|Jeffery, C. J.; Barry, T.; Doonan, S.; Petsko, G. A.; Ringe, D.
|Crystal structure of Saccharomyces cerevisiae cytosolic aspartate aminotransferase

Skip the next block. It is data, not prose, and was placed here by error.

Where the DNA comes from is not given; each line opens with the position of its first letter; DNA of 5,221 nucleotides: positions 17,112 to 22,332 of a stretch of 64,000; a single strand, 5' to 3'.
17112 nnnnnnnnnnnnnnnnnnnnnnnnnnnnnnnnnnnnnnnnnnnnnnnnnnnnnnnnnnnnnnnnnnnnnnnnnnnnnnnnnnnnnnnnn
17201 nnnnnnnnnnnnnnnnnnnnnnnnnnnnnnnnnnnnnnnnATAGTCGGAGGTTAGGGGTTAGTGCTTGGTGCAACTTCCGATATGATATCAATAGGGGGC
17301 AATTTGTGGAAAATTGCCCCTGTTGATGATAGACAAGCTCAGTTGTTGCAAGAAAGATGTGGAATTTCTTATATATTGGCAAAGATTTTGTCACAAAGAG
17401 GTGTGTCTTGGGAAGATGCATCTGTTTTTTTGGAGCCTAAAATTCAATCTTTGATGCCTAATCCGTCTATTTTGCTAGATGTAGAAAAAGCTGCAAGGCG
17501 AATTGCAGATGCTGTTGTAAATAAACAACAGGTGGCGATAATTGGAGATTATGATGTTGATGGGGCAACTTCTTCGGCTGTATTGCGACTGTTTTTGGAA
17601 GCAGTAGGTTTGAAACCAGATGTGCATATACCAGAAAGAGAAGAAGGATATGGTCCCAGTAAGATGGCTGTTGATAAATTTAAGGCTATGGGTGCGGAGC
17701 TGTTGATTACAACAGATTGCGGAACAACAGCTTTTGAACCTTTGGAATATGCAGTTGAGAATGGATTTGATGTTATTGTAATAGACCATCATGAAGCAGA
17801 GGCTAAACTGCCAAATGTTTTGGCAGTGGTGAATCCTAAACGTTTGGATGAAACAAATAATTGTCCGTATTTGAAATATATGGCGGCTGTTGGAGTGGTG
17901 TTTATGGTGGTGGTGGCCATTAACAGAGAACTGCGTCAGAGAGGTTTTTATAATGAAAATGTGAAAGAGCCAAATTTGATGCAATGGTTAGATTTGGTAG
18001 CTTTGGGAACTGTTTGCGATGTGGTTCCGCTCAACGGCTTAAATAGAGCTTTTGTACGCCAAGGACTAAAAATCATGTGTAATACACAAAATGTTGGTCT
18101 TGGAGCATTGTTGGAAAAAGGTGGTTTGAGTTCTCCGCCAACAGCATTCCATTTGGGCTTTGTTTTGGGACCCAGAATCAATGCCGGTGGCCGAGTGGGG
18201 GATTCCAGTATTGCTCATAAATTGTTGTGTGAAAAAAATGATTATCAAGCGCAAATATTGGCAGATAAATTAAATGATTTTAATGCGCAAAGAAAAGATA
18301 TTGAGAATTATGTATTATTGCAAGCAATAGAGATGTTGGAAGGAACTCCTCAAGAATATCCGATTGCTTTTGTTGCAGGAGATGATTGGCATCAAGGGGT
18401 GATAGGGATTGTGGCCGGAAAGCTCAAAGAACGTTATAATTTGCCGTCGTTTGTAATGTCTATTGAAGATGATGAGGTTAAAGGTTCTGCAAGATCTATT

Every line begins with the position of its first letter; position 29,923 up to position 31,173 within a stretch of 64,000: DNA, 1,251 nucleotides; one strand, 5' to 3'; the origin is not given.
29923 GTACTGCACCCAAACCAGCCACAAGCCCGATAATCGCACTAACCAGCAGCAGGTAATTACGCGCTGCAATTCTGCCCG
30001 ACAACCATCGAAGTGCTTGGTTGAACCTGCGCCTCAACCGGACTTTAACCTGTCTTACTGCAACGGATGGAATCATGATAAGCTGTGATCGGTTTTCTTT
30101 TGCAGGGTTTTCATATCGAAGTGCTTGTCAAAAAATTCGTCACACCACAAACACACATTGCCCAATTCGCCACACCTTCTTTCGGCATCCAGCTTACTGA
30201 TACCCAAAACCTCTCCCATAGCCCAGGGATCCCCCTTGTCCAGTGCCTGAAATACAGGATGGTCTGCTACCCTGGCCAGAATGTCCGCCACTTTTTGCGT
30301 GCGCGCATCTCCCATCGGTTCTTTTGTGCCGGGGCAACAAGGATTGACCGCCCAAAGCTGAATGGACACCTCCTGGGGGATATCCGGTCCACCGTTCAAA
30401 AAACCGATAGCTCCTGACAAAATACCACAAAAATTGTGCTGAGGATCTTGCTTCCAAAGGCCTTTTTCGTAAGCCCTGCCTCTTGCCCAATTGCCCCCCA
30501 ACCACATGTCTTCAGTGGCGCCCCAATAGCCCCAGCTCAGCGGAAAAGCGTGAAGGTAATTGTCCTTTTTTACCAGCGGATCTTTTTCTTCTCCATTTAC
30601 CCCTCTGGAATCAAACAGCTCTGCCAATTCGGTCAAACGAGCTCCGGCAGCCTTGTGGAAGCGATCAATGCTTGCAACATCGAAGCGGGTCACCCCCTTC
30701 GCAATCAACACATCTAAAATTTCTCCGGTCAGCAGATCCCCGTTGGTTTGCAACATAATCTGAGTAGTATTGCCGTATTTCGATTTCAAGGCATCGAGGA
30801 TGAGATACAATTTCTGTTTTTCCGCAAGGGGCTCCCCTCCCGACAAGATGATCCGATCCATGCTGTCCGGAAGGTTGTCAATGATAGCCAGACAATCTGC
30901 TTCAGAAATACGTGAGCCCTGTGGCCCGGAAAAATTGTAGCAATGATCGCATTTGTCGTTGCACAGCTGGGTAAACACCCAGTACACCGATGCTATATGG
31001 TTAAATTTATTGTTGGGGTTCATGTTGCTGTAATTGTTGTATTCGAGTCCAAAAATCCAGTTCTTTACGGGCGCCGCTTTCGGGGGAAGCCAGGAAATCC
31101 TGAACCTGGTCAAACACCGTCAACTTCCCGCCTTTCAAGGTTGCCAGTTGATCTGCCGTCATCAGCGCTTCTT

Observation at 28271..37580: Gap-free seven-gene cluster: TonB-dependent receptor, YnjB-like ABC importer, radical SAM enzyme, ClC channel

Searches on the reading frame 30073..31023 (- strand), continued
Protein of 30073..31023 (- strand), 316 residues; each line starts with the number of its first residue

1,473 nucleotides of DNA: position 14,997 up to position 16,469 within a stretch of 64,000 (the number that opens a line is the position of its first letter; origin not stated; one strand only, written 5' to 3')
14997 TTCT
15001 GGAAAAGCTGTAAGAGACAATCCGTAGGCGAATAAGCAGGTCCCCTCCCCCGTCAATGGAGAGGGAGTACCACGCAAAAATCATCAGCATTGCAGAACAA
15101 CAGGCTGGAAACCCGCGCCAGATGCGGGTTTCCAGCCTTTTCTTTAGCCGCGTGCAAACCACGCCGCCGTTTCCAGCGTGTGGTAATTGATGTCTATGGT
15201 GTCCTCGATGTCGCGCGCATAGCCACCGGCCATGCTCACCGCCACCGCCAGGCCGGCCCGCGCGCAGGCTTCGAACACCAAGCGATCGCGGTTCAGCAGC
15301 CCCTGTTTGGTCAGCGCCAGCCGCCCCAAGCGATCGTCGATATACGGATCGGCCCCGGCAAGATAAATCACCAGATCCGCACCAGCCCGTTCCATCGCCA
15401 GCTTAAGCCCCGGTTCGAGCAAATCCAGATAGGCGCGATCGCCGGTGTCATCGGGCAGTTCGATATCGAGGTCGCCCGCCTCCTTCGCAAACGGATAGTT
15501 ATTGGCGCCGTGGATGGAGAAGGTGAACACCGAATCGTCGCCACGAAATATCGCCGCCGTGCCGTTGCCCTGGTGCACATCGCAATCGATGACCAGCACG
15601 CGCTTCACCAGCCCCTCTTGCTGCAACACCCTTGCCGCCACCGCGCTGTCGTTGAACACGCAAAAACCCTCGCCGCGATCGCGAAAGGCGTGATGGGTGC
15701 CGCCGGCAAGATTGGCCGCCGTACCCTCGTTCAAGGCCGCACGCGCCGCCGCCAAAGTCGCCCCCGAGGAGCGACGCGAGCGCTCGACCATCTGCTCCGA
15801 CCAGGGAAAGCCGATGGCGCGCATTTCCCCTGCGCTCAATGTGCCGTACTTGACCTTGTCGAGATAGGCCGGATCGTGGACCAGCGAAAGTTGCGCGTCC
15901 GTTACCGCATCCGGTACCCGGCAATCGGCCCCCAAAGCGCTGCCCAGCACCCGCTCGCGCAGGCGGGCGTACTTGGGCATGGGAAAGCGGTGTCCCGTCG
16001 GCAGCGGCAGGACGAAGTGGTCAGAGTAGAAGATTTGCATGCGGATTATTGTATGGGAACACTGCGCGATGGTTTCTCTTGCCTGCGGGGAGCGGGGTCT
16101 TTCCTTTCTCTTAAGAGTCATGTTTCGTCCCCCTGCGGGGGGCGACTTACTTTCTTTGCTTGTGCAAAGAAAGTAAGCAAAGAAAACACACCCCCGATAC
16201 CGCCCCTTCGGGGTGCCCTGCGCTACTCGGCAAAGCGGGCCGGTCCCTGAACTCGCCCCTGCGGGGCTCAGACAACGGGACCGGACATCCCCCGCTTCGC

|The crystal structure of Saccharomyces cerevisiae cytoplasmic aspartate aminotransferase (EC 18.104.22.168) has been determined to 2.05 A resolution in the presence of the cofactor pyridoxal-5'-phosphate and the competitive inhibitor maleate. The structure was solved by the method of molecular replacement. The final value of the crystallographic R- factor after refinement was 23.1% with good geometry of the final model. The yeast cytoplasmic enzyme is a homodimer with two identical active sites containing residues from each subunit. It is found in the "closed" conformation with a bound maleate inhibitor in each active site. It shares the same three-dimensional fold and active site residues as the aspartate aminotransferases from Escherichia coli, chicken cytoplasm, and chicken mitochondria, although it shares less than 50% sequence identity with any of them. The availability of four similar enzyme structures from distant regions of the evolutionary tree provides a measure of tolerated changes that can arise during millions of years of evolution.